I jumped into the hay and I brushed myself off. There were thorns stuck in my sweater and I pulled them out, one by one. After, I walked to the garden to see if the carrots and the apples had grown any since yesterday. To get some air and calm down, too, because being with him makes me get all flustered. I don't know why. And faced with this heartbeat that I don't have words for, I end up asking myself a question: Will I feel something similar later? Or more simply: Do risks exist for big people, too? I don't know. Today, I don't think so. I'm structuring my summer vacation assignment like a war film. I walk towards the garden, which is behind our house and which, because of its geographical location no doubt, is reassuring or worrisome. It depends.

A U.S. sergeant is going up the river in order to kill the colonel that Marlon Brando is playing. I make him the monster of my story.

And in my composition, I write:

The Ornithorhynchus is going up the river. But not in a canoe. It's a monster that sweats, that smells badly and that hides. The monster's odour bothers me. The beast makes itself look like a piece of wood. And the Abandoner and the Shadows don't exist yet.

I sat like a good little boy and was trying with the tip of my fingers to pull out the carrots that were ready to be eaten when he arrived behind my back. I'm not sure which, the surprise or the push, made me fall forward and crush several of them. I forgot about all that. Like a spring extending itself, my body slid out onto the vegetables. And right away, I thought of a fish. It was as if I'd run right into the glass walls of my bowl. He was there, now.

Hypocritically, he'd shown up from behind my back and had slid his hand under my heels and my thighs. It didn't hurt, but I was surprised at first. He said:

"The li'l girls are gonna do that at school." I didn't say anything back. I wanted to say "no" and that they would never let themselves do things like that ... but my tongue stayed stuck on my front palate and I sputtered something that didn't mean anything. I tried to say that it was stupid, that nothing like that ever happened at our school ... I couldn't find the words; or rather yes, but these words didn't want to come out. And after a few attempts, which all failed, I kept quiet. Knowing very well that when the words don't come out, there's nothing you can do about it.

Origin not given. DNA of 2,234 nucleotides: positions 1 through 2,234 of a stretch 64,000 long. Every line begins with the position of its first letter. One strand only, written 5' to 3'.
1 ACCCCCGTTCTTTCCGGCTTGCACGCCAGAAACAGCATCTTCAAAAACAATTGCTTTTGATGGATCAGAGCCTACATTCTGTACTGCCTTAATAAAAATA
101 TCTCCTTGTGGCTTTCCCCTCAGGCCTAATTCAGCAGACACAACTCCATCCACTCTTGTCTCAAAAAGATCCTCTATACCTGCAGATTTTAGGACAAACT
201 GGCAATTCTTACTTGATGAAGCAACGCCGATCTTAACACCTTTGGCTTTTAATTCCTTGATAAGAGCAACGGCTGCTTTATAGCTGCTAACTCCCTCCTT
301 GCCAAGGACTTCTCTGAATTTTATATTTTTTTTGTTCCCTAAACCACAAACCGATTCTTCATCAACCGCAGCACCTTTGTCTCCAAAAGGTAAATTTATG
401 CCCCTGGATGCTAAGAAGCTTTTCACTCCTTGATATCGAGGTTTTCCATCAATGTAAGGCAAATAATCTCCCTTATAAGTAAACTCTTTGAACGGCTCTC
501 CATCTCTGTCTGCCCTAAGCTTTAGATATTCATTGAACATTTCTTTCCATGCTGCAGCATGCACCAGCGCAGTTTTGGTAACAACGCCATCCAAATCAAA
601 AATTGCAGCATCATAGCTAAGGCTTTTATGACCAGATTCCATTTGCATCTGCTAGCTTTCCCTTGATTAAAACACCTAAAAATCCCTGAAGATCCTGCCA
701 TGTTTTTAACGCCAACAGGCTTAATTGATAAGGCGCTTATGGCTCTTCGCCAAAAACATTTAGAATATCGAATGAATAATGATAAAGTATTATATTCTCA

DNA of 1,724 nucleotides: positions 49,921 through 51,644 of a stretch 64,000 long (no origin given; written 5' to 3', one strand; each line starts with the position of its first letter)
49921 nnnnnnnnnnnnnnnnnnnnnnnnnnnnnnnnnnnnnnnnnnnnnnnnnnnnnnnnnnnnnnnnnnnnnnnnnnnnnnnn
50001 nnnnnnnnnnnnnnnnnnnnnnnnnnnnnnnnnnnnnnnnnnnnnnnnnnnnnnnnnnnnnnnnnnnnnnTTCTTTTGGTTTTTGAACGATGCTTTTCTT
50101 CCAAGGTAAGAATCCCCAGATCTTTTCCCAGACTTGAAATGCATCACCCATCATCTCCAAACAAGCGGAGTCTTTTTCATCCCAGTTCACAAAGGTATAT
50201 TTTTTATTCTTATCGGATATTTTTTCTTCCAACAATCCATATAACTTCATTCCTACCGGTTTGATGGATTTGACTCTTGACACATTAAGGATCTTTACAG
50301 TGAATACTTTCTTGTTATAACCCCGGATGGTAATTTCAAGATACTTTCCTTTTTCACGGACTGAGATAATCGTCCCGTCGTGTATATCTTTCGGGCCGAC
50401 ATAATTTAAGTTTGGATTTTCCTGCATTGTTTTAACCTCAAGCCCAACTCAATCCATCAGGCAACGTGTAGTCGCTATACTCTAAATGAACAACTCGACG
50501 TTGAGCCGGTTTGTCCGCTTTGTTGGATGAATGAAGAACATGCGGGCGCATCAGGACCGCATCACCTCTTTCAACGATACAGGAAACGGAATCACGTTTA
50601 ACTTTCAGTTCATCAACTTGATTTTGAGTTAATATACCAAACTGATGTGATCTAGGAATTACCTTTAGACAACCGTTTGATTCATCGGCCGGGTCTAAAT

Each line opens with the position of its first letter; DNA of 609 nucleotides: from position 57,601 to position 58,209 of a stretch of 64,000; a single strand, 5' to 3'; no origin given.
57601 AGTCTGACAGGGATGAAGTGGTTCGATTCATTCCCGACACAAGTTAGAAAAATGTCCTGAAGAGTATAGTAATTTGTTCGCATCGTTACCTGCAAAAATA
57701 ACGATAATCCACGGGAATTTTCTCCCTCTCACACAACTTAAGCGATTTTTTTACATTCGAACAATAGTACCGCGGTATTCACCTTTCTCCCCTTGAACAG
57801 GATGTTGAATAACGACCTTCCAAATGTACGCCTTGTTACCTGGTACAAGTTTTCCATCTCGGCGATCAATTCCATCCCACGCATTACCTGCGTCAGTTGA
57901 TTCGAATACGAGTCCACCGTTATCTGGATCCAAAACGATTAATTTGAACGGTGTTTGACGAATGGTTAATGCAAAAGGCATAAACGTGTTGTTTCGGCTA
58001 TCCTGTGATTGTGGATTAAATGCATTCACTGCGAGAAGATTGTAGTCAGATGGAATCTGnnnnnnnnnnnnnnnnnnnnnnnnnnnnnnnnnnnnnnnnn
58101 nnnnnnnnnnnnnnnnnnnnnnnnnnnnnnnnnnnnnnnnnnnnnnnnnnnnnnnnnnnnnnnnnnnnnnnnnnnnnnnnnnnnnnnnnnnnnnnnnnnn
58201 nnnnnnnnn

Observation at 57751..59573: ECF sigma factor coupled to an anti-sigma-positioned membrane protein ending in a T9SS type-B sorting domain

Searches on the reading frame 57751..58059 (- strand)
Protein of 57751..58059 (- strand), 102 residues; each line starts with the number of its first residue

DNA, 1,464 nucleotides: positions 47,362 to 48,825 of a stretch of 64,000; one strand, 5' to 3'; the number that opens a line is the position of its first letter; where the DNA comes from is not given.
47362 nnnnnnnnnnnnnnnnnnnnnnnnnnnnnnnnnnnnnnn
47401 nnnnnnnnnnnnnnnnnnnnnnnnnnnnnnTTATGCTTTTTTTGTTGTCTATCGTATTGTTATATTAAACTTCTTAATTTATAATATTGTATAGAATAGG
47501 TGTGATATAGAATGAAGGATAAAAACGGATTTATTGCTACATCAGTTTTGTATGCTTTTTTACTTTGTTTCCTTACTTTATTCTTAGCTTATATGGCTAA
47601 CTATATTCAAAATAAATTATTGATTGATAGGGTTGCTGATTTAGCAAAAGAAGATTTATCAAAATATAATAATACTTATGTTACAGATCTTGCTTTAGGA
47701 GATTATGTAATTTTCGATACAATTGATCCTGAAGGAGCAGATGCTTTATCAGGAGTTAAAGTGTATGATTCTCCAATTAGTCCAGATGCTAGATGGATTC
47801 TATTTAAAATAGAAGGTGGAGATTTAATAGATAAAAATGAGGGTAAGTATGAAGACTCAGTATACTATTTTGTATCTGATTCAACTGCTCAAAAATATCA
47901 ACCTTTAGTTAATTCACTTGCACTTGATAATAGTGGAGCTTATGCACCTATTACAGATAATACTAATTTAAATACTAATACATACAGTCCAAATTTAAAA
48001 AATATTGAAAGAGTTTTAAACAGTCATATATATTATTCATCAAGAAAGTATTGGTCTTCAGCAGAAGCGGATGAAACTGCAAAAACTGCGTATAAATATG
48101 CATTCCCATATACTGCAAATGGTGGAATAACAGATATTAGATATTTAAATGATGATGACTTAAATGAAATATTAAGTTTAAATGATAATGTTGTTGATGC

It was Saturday before noon and it was beautiful outside. The temperature was like that in lands far from the sea, a little dry, quite hot ... still the month of August. He crouched down and started looking for carrots that were ready to be eaten.

He's the only big person that I know who does things that kids would think of doing. Suddenly, he starts looking for bigger and bigger buds, like you were doing a little while ago. And if it were not him, if it were not this innocent person who speaks poorly, who makes noises when eating and who spits on the ground, you could say to yourself while watching him that what you were doing just before was the most fabulous thing imaginable. For him, you're a genius. The others say that he's different; me, I've concluded that he follows children because he finds them weak and that he's able to reason with them, as he's lacking this faculty himself. There's never been any doctor's note on this. They find him funny. Me, I think he's a beast. And I think that being a beast isn't exactly funny. He's a real beast who says dirty things; with whiskers, claws and false teeth. In some ways, he's stayed a child still, too. And, it's easy to see that he doesn't like to just play with them and that he doesn't like to just speak with them, as if, and exactly as if, the adults were in another world, separate from his. He thinks that he's part of the animals' and children's world, that's for sure. His words, his relationship with words, that's where he trips up and loses his place ... And, all things considered, it's got to be a bit like a baby learning to walk. Like a one-year-old. The difference being that him, if he falls, he falls on others. And you, you're the one that he's going to wipe his bloodied mouth all over.

When I went to see the apples on the old apple trees, I knew that he'd come. I saw him from beneath the tree branches walking between the vegetable furrows, making as if he was interested in the carrots that were big enough to eat, acting as only he knows how to act sometimes. As for me, I knew that he'd come towards the apple trees and sure enough, he came. He's a pest, like a termite or louse that doesn't let you go. He likes following you and staying close to you. He doesn't go to the city and everyone is always surprised to see that he has his own opinions, despite everything.